It is important to note that the Bible did not fall out of the sky bound in leather. Originally, each book of Scripture would typically have been its own scroll. Thus, there is nothing inherently wrong in publications of just the New Testament, just the Pentateuch, or just the Psalter. The collection of the Scriptures into a Bible is a matter of convenience. Thus, even if some skeptic or infidel could cast doubt on the θεοπνευστος of one of the books, the others would be unscathed.

The question called for facts. The facts are first the content of the book itself, and second the content of the other Scriptures. Nevertheless, there are other facts that are helpful. With respect to Esther, the fact that it was treated as Scripture by the Jews is a fact in its favor, and likewise the fact that the epistles of John were treated as Scripture by Christians is a fact in its favor. With respect to the first epistle of Clement to the Corinthians, there appear to have been few Christians who ever considered it Scripture, and those (such as Clement of Alexandria – not the same Clement) seem to have been quite overinclusive in their identification. Furthermore, a compelling fact against 1 Clement is that in God’s providence it was not widely copied and distributed among Christians, or preserved from the fires of persecution.

But the question is not really fair: we are ready to give an answer for the authenticity of Scripture, but the length of the answer may very well correspond to the complexity of the question. To answer the various scurrilous charges (and charges not believed by the person raising them) mentioned might indeed take a lengthy essay.

What it is important to recognize, however, is that there is a real substantive difference between these factual investigations, which may be the means by which the Holy Spirit inwardly persuades of His work, and a procedure in which we accept a document as Scripture on the binding authority of men. In other words, there is a difference between being persuaded by the testimony of Christian men who have gone before us, and being bound by the decisions of Christian men in previous generations.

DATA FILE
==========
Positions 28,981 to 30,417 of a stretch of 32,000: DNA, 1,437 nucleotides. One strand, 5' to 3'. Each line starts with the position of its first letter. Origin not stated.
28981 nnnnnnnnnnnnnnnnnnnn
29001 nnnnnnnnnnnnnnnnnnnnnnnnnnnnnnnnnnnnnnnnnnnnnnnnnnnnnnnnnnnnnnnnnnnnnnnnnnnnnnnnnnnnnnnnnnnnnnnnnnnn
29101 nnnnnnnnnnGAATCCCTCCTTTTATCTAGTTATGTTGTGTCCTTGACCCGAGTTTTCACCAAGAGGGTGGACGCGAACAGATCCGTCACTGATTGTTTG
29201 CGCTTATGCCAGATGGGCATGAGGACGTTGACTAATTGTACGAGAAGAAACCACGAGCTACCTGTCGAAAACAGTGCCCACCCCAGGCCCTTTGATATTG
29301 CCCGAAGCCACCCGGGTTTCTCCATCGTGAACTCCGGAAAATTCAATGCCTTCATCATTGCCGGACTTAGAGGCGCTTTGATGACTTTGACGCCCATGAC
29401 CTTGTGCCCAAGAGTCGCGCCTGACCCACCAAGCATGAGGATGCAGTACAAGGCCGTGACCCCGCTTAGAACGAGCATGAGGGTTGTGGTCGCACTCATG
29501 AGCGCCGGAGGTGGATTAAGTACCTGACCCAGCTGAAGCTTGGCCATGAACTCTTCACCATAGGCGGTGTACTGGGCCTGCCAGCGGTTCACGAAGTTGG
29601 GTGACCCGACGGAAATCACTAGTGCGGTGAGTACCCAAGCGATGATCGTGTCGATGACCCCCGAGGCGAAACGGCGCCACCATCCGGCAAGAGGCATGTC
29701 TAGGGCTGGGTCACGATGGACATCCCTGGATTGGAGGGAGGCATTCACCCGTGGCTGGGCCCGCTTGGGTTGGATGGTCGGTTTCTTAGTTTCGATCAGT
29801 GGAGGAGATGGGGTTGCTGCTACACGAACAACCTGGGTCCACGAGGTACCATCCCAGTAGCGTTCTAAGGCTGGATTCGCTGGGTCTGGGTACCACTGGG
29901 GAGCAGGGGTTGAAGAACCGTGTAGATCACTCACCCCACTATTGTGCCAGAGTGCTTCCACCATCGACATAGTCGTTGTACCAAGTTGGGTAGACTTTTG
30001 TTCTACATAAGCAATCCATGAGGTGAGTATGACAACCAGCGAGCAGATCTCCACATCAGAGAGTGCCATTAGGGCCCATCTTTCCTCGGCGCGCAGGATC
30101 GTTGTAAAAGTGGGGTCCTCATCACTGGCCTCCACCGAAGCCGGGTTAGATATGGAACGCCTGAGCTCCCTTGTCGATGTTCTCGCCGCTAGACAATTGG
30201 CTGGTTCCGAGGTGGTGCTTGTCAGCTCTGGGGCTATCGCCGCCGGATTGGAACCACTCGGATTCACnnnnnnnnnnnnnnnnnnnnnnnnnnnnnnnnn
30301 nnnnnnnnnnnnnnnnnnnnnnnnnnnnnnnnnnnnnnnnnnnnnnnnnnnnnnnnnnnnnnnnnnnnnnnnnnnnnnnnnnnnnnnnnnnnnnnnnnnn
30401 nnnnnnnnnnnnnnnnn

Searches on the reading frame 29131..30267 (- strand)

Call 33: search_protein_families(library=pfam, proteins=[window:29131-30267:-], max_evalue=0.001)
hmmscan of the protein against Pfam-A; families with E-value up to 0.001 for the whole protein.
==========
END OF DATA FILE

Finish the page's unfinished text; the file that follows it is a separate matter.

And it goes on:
And frankly, most people are persuaded by the Spirit of the authenticity of Esther and John’s epistles without any recourse to such detailed factual and historical investigations. So, we can see that the distraction of alleged negative facts from a source untrusted by “Orthodox” himself, is really an attempt to stir up trouble where there is none. There are answers to those stirred-up troubles, and we are ready to give an answer (indeed, for example, the folks over at Triablogue have answered some of those factual questions, as have many other Christians over the last 500 years). But the way we subjectively know the objective truth of the canon is by the persuasion of the Spirit.

Why then do we believe that Esther, for example, is Scripture? Not because of the authority of the church, but because of the persuasion of the Spirit. That’s not the same nor a “piggy-backed” answer to the one that “Orthodox” would have to give, and its not what the "Orthodox Church" advocates. Conversely, “Orthodox” may try to piggy-back on our claim. Perhaps the course of the debate will demonstrate whether he makes such an attempt.